I’m a complete amateur at this stuff but I try to keep my hand in, because it seems important. In fact, the most important thing there is: good old Cold War-style mutually assured destruction.
Nukes often get put at number one on a list of existential threats by the kinds of nerds who actually take the time to think about such things. In his last term Obama had been floating the idea of a no first use policy, so the US would only deploy nuclear weapons if another nuclear state did first. This sounds great but there are two sides to the debate, even among non-proliferation fans. Continue reading Dammit I’m mad
The great thing about end of the world predictions is that they’re always wrong. In fact, 100% of them have been so far. Of course, as soon as one is correct that will greatly change the state of affairs. Nonetheless, one prediction I always make ahead of end of the world predictions is that once it doesn’t come to pass, the millenarians will revise their prediction, saying they miscalculated the date. Despite the general lack of predictive power of most of social science, it’s one of the few aspects of the future we can predict with near certainty.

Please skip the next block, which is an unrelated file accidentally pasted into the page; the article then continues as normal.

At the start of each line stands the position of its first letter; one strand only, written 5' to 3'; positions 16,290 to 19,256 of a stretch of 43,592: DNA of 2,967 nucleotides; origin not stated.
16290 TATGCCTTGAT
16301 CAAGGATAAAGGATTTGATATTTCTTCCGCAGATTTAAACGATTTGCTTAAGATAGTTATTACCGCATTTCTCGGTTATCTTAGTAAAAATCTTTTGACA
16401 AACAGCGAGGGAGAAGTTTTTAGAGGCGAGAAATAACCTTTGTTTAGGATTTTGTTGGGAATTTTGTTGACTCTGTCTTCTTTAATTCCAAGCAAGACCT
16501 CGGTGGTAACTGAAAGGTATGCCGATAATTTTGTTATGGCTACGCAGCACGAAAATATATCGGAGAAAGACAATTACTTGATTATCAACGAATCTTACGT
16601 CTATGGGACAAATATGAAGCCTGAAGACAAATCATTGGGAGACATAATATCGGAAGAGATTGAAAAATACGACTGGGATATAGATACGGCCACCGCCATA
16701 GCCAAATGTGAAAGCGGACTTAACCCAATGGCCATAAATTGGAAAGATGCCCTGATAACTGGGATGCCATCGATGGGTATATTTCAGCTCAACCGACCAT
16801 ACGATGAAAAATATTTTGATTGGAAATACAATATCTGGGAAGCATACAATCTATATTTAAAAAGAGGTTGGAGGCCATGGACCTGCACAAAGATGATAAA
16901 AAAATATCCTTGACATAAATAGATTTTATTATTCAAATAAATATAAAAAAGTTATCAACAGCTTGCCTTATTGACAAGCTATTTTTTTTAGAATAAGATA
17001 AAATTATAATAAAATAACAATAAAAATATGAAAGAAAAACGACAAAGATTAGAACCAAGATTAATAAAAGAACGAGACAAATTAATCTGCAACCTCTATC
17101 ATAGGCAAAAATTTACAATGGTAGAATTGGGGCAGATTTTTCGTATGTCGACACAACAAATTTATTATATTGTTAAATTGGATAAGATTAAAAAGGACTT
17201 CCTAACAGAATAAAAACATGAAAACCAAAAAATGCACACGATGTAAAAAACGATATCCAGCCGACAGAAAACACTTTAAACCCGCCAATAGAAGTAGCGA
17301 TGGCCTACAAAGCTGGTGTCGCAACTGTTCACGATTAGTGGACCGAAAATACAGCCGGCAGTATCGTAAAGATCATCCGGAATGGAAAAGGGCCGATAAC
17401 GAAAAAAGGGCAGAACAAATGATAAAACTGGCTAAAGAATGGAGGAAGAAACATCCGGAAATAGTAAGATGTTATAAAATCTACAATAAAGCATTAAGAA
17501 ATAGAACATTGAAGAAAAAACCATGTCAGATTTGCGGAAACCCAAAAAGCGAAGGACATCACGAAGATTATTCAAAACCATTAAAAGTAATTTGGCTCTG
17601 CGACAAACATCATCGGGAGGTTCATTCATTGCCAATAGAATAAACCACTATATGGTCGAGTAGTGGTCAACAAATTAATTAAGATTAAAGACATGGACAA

There was a famous study in the ’50s of a doomsday cult called When Prophecy Fails. It’s germane to the current dross being cycled out by harmless hippies and credulous conspiracy theorists. The study examines how people’s beliefs are actually redoubled in the event of a disconfirmed prophecy because of cognitive dissonance and wanting to save face. It’s a cool study of additional interest because it happened to take place when Scientology was considered the bizarre, mainly benign, nonsense-based cult that it is.
I recommend checking the book out as a balm when you hear things on the news like, “If the Mayan calendar is correct…” — the opening of a sentence which presages not the end of the world, but the just as frequently prophesied death of journalism.